Minister of Finance, Ngozi Okonjo Iweala
By Eromosele Abiodun
Some financial analysts in the Nigerian financial sector have warned that the plan by the House of Representatives to raise the crude oil benchmark in the 2013-2015 Medium Term Expenditure Framework (MTEF) and Fiscal Strategy Paper would erode Nigeria’s reserves including the Excess Crude Account (ECA).
In a report made available to THISDAY, analysts at FBN Capital Limited, an investment bank, noted that an increase in the benchmark generally means more funds to spend and less to save in the excess crude account/sovereign wealth fund (SWF).
They also stated that the House has overlooked the consequences of an extended crude oil price fall.
“The action will, to name a few, put pressure on the currency leading to a substantial, inflationary adjustment of the exchange rate, paralysis of the budget and perhaps administrative controls on imports. The CBN does not have the weapons to defend itself in the event of a repeat of fourth quarter of 2008 (when the oil price briefly fell below $40 per cent barrel),” they said.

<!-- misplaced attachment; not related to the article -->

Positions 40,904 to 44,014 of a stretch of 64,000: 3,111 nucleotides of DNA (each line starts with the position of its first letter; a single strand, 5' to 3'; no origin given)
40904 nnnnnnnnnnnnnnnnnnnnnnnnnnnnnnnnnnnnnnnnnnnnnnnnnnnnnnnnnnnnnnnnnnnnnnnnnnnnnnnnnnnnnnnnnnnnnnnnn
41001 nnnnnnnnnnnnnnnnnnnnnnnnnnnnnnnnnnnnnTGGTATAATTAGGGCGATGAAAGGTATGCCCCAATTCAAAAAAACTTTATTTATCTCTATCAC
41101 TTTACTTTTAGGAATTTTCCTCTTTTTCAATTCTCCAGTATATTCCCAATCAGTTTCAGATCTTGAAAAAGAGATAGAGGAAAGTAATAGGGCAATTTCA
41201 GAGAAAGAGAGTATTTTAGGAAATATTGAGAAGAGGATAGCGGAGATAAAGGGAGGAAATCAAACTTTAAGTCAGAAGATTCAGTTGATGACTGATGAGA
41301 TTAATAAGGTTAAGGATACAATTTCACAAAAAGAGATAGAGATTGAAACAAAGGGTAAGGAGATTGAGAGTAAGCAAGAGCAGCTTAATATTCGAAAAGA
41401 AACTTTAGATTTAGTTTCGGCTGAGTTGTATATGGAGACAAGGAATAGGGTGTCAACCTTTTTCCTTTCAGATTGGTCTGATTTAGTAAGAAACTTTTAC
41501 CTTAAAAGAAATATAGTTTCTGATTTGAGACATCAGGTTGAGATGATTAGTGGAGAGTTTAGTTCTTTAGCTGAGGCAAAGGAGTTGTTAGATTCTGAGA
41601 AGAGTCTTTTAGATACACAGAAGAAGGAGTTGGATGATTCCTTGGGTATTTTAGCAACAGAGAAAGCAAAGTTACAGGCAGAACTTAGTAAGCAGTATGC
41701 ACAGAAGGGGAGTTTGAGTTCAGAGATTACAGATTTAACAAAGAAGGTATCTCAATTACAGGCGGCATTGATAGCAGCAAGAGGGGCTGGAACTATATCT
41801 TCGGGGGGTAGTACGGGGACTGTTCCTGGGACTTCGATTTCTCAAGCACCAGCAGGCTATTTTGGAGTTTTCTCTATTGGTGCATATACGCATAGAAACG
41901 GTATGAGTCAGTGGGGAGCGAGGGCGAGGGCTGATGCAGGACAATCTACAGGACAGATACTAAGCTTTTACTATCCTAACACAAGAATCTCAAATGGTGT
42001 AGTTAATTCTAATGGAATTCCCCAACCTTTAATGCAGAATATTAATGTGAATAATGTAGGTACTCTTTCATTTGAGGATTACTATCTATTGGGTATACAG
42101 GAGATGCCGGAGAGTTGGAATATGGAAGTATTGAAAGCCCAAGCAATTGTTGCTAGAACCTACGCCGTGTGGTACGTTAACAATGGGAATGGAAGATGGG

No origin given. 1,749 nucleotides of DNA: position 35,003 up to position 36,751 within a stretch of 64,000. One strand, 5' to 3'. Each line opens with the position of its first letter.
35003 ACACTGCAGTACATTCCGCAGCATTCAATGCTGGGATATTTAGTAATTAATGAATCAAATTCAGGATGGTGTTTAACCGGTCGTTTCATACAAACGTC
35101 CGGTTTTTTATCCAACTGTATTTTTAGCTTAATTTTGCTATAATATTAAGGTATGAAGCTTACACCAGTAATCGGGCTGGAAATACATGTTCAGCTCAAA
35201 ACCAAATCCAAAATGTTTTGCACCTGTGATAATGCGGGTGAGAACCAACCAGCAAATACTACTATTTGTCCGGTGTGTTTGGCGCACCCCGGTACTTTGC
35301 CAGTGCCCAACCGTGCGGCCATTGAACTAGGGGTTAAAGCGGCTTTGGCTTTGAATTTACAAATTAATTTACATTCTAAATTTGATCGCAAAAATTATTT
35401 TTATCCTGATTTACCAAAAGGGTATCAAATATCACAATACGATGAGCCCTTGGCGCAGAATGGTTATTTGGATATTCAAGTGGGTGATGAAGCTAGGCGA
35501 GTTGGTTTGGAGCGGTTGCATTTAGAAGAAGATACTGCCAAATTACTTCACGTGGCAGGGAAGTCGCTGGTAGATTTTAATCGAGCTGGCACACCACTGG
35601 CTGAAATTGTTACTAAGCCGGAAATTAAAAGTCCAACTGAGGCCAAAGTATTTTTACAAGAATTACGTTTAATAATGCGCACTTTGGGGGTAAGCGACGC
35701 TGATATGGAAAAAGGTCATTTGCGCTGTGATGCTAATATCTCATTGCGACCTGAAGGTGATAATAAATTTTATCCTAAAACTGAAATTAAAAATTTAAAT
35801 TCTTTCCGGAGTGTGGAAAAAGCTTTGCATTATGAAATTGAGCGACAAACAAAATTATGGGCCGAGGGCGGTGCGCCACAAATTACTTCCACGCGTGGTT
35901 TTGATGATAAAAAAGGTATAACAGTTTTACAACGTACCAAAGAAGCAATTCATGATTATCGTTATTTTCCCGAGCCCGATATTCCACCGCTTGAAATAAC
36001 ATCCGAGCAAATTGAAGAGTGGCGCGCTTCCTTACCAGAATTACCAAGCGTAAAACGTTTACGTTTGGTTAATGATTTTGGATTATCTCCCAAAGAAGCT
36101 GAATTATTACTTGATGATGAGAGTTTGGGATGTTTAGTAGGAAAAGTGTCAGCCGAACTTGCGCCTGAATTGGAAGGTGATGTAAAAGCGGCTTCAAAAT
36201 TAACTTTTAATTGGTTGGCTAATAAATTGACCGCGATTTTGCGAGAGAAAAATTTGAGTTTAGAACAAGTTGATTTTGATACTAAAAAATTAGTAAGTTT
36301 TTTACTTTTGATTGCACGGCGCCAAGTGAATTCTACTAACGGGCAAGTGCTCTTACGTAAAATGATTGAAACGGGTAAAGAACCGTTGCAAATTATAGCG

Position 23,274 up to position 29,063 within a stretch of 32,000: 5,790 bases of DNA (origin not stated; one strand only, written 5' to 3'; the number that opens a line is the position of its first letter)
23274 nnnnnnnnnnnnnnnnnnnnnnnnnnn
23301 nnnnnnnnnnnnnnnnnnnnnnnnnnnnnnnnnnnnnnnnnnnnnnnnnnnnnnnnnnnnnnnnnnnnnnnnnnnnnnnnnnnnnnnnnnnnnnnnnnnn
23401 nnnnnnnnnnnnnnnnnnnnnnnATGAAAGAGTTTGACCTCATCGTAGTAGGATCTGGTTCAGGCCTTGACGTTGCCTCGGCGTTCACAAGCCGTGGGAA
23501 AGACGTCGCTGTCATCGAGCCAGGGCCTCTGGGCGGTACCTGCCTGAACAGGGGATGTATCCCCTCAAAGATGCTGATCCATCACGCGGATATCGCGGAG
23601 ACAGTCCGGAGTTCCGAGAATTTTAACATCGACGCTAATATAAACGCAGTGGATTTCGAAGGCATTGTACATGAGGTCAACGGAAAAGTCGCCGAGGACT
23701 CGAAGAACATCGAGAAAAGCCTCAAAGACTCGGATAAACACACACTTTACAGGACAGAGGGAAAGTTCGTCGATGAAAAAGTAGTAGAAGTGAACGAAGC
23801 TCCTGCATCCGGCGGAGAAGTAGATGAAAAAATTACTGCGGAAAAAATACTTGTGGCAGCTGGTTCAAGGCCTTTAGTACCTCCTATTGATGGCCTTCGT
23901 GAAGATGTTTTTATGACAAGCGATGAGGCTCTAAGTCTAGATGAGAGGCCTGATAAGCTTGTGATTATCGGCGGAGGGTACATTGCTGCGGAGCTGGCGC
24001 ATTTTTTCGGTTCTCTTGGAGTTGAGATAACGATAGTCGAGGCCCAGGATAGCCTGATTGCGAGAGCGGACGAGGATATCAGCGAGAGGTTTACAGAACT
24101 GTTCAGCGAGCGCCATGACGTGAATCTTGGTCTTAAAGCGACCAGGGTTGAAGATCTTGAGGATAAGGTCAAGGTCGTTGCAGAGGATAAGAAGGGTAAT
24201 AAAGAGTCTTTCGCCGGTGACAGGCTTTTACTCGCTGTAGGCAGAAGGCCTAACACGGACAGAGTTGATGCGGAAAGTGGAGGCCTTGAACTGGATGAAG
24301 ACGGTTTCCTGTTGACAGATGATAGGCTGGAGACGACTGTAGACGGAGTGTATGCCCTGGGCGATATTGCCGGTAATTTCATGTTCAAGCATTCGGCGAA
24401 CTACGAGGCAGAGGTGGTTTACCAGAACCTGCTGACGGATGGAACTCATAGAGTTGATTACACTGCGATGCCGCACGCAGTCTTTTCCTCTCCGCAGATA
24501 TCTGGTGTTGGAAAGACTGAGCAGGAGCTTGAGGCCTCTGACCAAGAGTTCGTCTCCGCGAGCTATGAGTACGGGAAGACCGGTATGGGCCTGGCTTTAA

They decried a situation where, over the years, oil benchmark became a negotiating instrument in the sparring between the FGN and the National Assembly.
“Unusually, the proposals for 2013 included a modest increase in the threshold (from $72/b last year) because, we felt the FGN wanted to minimise the sparring and the delays in the passage of the appropriation bill. Early indications are that the FGN’s decision to frame its budget for 2013 with the sensitivities of the National Assembly in mind is not being reciprocated,” the analysts said.
A joint committee in the House of Representatives, having examined the 2013-15 MTEF, recommended last week that the benchmark for the oil export price in 2013 should be raised from $75/b to $82/b.
The committee is understood to feel that the FGN has overstated the risk of a sharp fall in the oil price. It also recommended reductions in the projected federal government deficit to N800 billion in 2013 and in its domestic borrowing requirement from N700 billion to N400 billion.
The experts believe the Federal Ministry of Finance would welcome such a tightening of the fiscal stance, which it would view as no more than an aspiration over time. They pointed out that the ministry’s realism is founded on the challenges of revenue generation.
“In previous years, it has perhaps been too aggressive in its projections for increased non-oil revenue collection, “the experts said.